Golden Retriever Update - Summer 2022 - 3

From left: 1) In this severely affected GRPU eye, the white wispy fibrin-like material within the eye increases the risk
for glaucoma, and the brown areas that look like sprockets on a gear show posterior synechia, where the iris adheres to
the lens. 2) The classic radial pigment of GRPU that looks like spokes on a wheel is evident in this eye. 3) The multiple
uveal cysts seen in this eye increase the risk for GRPU.
Retriever enthusiast who began studying
the disorder in 2005 while at Michigan
State University. Her commitment to
learning more about GRPU is reflected in
her overseeing eye clinics at the annual
Golden Retriever Club of America (GRCA)
National Specialty.
GRPU is often a bilateral disease
affecting both eyes. The distinguishing
sign is radial pigment on the anterior
lens capsule, or the front surface of
the lens of the eye. " Radial pigment
looks like spokes on a wheel where
pigment is deposited in a circular
pattern, " she explains. " A lot of tiny
cataracts may be present on the lens,
though these do not typically threaten
vision. Glaucoma, on the other hand,
is painful and may cause loss of vision.
Fibrinous material builds up behind the
iris where fluid needs to flow, which is
a big risk factor for glaucoma. "
Fluid-filled uveal cysts may develop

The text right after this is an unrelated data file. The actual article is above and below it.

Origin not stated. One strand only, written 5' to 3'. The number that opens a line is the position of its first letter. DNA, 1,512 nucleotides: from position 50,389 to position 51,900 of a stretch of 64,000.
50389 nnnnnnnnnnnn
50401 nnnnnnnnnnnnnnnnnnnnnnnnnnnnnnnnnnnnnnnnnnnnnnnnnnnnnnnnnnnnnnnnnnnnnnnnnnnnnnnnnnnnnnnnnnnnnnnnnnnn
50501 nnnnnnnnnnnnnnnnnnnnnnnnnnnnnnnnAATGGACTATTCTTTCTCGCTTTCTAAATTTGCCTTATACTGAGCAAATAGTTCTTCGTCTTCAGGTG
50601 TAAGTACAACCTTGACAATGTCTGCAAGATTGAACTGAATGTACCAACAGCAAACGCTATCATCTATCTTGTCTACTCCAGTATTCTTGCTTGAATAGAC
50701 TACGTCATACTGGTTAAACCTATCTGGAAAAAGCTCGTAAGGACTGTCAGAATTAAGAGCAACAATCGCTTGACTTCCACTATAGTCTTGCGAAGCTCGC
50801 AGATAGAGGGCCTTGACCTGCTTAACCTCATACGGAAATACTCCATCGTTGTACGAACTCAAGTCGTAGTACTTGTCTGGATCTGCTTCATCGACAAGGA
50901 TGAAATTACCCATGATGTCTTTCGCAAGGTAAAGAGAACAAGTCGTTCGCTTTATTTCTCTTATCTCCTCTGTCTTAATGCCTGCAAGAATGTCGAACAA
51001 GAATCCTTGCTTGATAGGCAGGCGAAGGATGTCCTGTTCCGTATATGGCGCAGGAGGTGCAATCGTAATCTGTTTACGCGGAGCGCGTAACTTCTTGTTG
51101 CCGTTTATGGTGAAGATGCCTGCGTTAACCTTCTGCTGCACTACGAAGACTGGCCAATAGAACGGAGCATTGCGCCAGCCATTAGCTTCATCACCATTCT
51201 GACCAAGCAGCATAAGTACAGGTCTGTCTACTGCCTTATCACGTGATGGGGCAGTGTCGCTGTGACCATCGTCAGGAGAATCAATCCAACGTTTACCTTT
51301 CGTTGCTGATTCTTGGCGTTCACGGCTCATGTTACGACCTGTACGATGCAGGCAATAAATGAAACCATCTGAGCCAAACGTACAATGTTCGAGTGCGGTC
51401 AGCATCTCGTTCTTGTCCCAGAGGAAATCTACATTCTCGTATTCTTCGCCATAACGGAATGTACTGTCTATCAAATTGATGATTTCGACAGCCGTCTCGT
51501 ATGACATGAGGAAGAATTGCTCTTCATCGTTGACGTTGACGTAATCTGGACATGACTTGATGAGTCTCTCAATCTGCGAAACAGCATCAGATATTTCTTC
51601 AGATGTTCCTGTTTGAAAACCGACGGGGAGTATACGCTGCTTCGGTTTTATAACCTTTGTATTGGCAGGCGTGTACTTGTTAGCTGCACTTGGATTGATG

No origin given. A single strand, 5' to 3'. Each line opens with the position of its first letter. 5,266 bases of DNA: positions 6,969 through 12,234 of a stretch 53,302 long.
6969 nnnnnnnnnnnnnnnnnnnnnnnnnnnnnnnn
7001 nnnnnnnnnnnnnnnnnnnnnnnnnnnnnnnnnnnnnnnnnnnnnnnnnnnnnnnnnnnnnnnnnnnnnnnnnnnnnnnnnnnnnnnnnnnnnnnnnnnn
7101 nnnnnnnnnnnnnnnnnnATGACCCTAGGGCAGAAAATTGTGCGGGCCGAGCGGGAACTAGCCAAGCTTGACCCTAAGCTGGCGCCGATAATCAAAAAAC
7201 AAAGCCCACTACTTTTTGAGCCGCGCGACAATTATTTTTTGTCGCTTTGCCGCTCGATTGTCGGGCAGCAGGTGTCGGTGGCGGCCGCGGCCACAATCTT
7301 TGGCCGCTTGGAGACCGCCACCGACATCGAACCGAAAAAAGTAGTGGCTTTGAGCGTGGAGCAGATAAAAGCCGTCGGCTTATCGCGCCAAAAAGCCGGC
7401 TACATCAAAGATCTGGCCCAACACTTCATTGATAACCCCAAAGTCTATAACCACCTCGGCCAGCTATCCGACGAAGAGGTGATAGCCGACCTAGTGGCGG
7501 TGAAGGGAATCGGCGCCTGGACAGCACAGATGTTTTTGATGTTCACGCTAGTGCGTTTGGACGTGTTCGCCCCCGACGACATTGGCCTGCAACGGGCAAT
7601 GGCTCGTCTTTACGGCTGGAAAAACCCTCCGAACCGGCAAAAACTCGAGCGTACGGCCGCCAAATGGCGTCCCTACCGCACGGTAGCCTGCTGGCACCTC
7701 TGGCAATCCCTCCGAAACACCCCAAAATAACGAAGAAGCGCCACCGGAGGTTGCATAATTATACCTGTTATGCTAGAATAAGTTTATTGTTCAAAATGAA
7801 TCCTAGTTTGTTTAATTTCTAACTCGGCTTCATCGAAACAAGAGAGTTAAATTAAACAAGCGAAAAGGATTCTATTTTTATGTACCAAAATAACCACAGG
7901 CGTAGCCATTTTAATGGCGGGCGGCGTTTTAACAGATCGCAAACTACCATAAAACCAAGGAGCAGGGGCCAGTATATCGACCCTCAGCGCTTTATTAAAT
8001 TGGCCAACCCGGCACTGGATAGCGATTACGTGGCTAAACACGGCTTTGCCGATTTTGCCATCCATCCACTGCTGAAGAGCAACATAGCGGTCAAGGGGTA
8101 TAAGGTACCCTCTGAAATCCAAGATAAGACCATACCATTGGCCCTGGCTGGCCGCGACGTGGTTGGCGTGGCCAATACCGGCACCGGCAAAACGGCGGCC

from the iris or ciliary body, which make
up the vascular lining of the eye. Dr.
Townsend says about 30 percent of
Golden Retrievers develop uveal cysts,
more than any other breed, though not
all dogs with uveal cysts develop GRPU.
In a study by researchers in Canada, 57
percent of dogs with uveal cysts developed
GRPU. However, the exact role of
cysts in the development and disease
progression of GRPU is not known.
" About 58 percent of Golden Retrievers
with multiple uveal cysts at the first
examination develop pigmentary uveitis
compared with 10 percent of dogs with
solitary cysts and 1 percent of those with
no cysts, " says Dr. Townsend. " Uveal
cysts can be difficult to see without
dilation and special equipment as they
could be tucked behind the iris, the
colored part of the eye. These cysts
start appearing at around ages 4 to 6.
" In the early stages of GRPU, dogs are
not in pain and their eyes look relatively
normal, " Dr. Townsend explains. " Most
owners are not likely to recognize the
eye disease. Some may notice a bit of
redness over the white part of the eye,
though it is inconsistent and potentially
things such as dry eye, irritants and even
corneal ulcers can cause redness. "
The lead investigator of three GRPU
studies funded by the AKC Canine Health
Foundation (CHF) with support from
the Golden Retriever Foundation®,
Dr. Townsend aims to identify affected
dogs earlier to help reduce disease
incidence and potentially lead to
improved treatments to prevent or
delay the progression of the disease.
Dr. Townsend's research grants have
focused on:
* Developing a genetic risk model that
can be used to score an individual
dog's risk for GRPU (CHF Grant No.
02569-MOU, from March 1, 2019, to
Aug. 31, 2022)
* Characterizing the composition and
source of amorphous material within

Golden Retriever Update - Summer 2022

Table of Contents for the Digital Edition of Golden Retriever Update - Summer 2022

Golden Retriever Update - Summer 2022 - Cover
Golden Retriever Update - Summer 2022 - 2
Golden Retriever Update - Summer 2022 - 3
Golden Retriever Update - Summer 2022 - 4
Golden Retriever Update - Summer 2022 - 5
Golden Retriever Update - Summer 2022 - 6
Golden Retriever Update - Summer 2022 - 7
Golden Retriever Update - Summer 2022 - 8